Too little, too late is perhaps what can best describe what's happened to Bed Bath & Beyond (BBBY), which either just sacked its CEO or at least helped carry his bags out of the C-suite in recent days. Plummeting sales, widening losses, and crashing comparable-store sales all mean that the home goods retailer now looks like a business that may be too threadbare to save.
Dramatic changes were not enough
In late June, Bed Bath & Beyond announced that Mark Tritton was out as president, CEO, and board director and was being replaced on an interim basis by director Sue Gove, who has served in executive capacities at two other retailers, Golfsmith and Zale.
"We must deliver improved results. Our shareholders, associates, customers, and partners all expect more," Gove said in a statement.
It's a long way down from the mountain of hope that surrounded Tritton when he took over executive leadership back in 2019. As the former chief marketing officer at Target (TGT 0.98%), he immediately began making bold, decisive moves, such as clearing out holdovers from the previous management team, updating Bed Bath & Beyond's website, and selling off the patchwork of ancillary businesses that had been acquired over the years.
Earlier this year, however, Chewy founder and GameStop Chairman Ryan Cohen took a stake in the retailer and said all that wasn't enough. Bed Bath & Beyond needed to sell off more businesses and even put itself up for sale.
Similarities to another attempted retail overhaul
While Tritton tried to turn Bed Bath & Beyond into something of a Target Lite, and there were early promising results, they could not be maintained. It was reminiscent of another corporate leader who was brought in to revitalize an ailing retailer but instead failed miserably: Ron Johnson's stint as CEO of JCPenney.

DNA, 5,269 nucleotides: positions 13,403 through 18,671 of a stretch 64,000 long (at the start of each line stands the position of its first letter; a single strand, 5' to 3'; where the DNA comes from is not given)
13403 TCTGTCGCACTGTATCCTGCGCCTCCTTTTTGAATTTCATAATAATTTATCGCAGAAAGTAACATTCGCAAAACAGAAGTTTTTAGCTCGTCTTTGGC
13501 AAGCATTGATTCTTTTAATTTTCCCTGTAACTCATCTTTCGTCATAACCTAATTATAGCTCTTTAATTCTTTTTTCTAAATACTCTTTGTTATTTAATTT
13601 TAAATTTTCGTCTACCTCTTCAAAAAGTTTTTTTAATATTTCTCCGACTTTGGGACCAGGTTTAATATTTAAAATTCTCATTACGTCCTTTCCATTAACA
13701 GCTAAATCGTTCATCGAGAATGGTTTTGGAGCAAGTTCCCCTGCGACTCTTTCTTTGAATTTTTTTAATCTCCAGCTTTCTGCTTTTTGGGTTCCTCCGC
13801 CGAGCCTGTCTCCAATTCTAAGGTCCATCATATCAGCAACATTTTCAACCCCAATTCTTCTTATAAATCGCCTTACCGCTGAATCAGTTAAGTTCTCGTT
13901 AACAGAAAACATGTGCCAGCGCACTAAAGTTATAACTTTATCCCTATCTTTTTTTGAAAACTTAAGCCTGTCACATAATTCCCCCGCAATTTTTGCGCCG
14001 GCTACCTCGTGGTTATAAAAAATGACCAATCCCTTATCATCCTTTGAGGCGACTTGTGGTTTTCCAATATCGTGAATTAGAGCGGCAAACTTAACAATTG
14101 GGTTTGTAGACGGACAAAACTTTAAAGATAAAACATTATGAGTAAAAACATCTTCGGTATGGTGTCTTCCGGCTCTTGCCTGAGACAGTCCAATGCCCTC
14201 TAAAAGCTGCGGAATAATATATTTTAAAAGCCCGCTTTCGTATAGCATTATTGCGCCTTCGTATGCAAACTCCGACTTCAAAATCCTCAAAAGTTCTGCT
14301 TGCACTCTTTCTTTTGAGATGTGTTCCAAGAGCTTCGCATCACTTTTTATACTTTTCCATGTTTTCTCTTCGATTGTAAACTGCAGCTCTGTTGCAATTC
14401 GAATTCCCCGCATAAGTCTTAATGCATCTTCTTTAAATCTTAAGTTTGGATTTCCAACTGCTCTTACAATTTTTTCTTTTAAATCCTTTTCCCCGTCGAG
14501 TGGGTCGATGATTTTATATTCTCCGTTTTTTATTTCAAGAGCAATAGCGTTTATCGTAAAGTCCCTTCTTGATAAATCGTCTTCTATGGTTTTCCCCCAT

Following a successful career at Apple, Johnson did away with Penney's culture of "doorbuster" sales, upgraded stores to make them more modern, and greatly changed the product lineup, all without perhaps fully considering how it would be received by Penney's customers.
Although Johnson was right in many respects that JCPenney needed to be brought into the modern age of retailing, he failed to bring along the retailer's customers. They liked the idea of big sale days rather than everyday low pricing, and they couldn't make heads or tails out of what to do with iPad-equipped employees instead of having checkout lines.
In many ways, that's what occurred with Bed Bath & Beyond.
Addicted to discounts
It's a cautionary tale for all retailers not to get customers hooked on discounting. The home goods store was too dependent on its ubiquitous blue-and-white 20%-off coupons to lure customers in, and every time it tried to wean them off the discounts, sales plunged.
Even former CEO Steve Temares recognized customers wouldn't shop the stores without a coupon in hand. He tried to thread the needle by making them available only to loyalty program members, but that didn't work either. And with no carrot to lure customers in, Tritton wasn't able to keep regular customers coming back or attract new ones. The retail landscape has just changed too much for Bed Bath & Beyond to effectively compete.
In the decade-and-a-half since Linens 'n Things declared bankruptcy, home goods competition has greatly evolved. For many years Bed Bath & Beyond simply rested on its laurels, allowing Amazon.com, Walmart, and even Target to become power brokers in the online and offline market.
There's a shakeout coming to the home goods space. Superstore chain At Home went private in a $2.8 billion deal completed last year, while online retailer Wayfair is struggling under the weight of plummeting sales and active customers shopping its stores. Sales were down 13% last quarter while active customers collapsed 23%.
No way out
It could be Tritton just wasn't given enough time to make his changes stick while having to deal with a pandemic, rampant inflation, high gas prices, and supply chain snarls. It may also be that there is just no fix for Bed Bath & Beyond. Too much time was squandered by the previous management team, and now all that it does is reactionary.
While I once had high hopes for Tritton leading the home goods retailer to a recovery, the company looks more like a candidate at the end of its rope. The best investors might be able to hope for is a buyout, but any turnaround -- if one is to ever come -- appears far into the future.
Add it all up, and it's clear that investors' money would be better spent elsewhere.